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Caractérisation des phases pré-et post-rupture d'éboulements rocheux de taille intermédiaire : Apport des enregistrements sismiques.

Abstract : Mid-size rockfalls (10^3-10^5 m^3) represent a substantial hazard in mountainous areas, because of relative high rate of occurrence and destructive power. Consequently, few protection means can be applied, emphasizing the need for monitoring techniques and early warning prior to the collapse. After the rupture, quantitative information on the rockfall propagation phase is scarce, owing to their suddenness and location in steep and rugged slopes. In this thesis work, an experimental approach is proposed to derive valuable information from seismic records during rockfall pre-rupture and post-rupture phases. The first part of this work aims at testing the applicability of the ambient vibration technique to monitor unstable rock compartments dynamic response during the pre-rupture phase. This technique {commonly employed in civil engineering for structural health monitoring{ reveals the resonant frequencies of a structure, a decrease in frequency revealing potential damage. A previous case study of an unstable limestone compartment brought to light a ~30% decrease in fundamental resonant frequency (f1) two weeks before the collapse, interpreted as a loss in contact stiffness with the adjacent rock mass. Following this innovative work, we selected and instrumented five prone-to-fall medium size rock compartments located in the Occidental Alps, showing various geological contexts (limestones, argillite and shale-sandstone series), deformation patterns and failure mechanisms. Ambient vibrations recorded on-site revealed characteristic seismic noise features. Spectral peaks were observed and attributed to resonant frequencies of the rock compartments, the fundamental resonant frequency (f1) showing clear polarization parallel to the line of maximum slope gradient and perpendicular to the main bounding fracture observed at most of the sites. Similar findings were made for an unstable rock compartment located in a volcanic caldera characterized by rapid morphological changes and intense rockfall activity. The dynamic response of the rear fracture network was explored, showing that spectral content of seismic noise is controlled by the caldera structure in the 0.5-5 Hz range. The direction of vibration is polarized perpendicularly to the fractures, while vibration amplitudes appear linked to compartment uncoupling from the rock massif. In this case, the physical origin of seismic noise amplification may be due to complex 2D or 3D resonance effects. For four alpine sites, the fundamental frequency f1 was monitored over more than one year and showed fluctuations clearly correlated with temperature oscillations. The thermal control over f1 is highly complex, showing both positive and negative correlations depending on site morphology and destructuration as well as on the studied oscillations periods (daily or seasonal). No change in fundamental frequency resulting from damage was observed over this time span. One site, characterized by intense rock fracturing and a deep-open rear fracture, showed high f1 sensitivity to temperature changes. Thermomechanical numerical simulations revealed that both material contraction-dilation and thermal dependency of the elastic modulus control f1 fluctuations. In addition, high amplitude seasonal f1 oscillations were explained by ice formation in the rear fracture. A criterion was developed to separate thermal-induced f1 fluctuations from damage effects, under the hypothesis that thermal sensitivity of a rock compartment increases towards failure. The second part of this work relates to the post-rupture phase of rockfalls. The seismic records generated by two mid-size rockfalls (one natural, one provoked) that occurred in the same place were analyzed, showing complex envelope and spectrogram features. Both events showed close magnitude, duration and spectral content. The seismic signals of the provoked event were calibrated using video shots, allowing estimation of fallen material velocity during the successive propagation phases. The seismic signal appeared mainly controlled by the propagation phase, two dominant seismic pulses being related to (1) the ground impact of fallen material after free-fall, and (2) the kinematics of one individual _10 m3 rock block. These two pulses are characterized by similar low frequency content but very different particle motions. The discrete element technique was tested to simulate the provoked rockfall propagation. The initial velocity field, the resolution of the topography model and contact laws parameterization were found of critical importance for matching the observed propagation characteristics.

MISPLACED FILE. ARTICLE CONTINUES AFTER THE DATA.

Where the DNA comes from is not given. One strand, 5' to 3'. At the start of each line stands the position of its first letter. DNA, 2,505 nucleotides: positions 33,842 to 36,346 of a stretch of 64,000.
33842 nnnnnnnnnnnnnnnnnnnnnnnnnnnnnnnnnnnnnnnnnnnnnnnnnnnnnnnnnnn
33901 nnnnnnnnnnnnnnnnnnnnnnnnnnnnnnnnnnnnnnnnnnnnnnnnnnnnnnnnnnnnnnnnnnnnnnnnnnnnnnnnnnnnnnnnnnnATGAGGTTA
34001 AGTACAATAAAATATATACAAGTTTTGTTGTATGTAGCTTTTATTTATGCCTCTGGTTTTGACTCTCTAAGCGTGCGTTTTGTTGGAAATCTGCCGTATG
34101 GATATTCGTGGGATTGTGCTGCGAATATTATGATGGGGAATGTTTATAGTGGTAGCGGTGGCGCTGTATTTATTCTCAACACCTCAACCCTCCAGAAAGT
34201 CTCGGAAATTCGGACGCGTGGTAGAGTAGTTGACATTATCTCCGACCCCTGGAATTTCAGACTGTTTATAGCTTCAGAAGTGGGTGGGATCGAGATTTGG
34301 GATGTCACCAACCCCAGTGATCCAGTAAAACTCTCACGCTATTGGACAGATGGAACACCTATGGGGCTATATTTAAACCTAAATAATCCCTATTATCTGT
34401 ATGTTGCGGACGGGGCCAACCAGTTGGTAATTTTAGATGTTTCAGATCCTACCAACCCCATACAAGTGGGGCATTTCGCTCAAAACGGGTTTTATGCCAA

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Contributor : Pierre BOTTELIN Connect in order to contact the contributor
Submitted on : Thursday, June 11, 2015 - 2:01:01 PM
Last modification on : Friday, March 25, 2022 - 9:41:06 AM
Long-term archiving on: : Saturday, September 12, 2015 - 10:21:18 AM


  • HAL Id : tel-01162605, version 1



Pierre Bottelin. Caractérisation des phases pré-et post-rupture d'éboulements rocheux de taille intermédiaire : Apport des enregistrements sismiques.. Géophysique [physics.geo-ph]. Université de Grenoble, 2014. Français. ⟨NNT : ⟩. ⟨tel-01162605⟩



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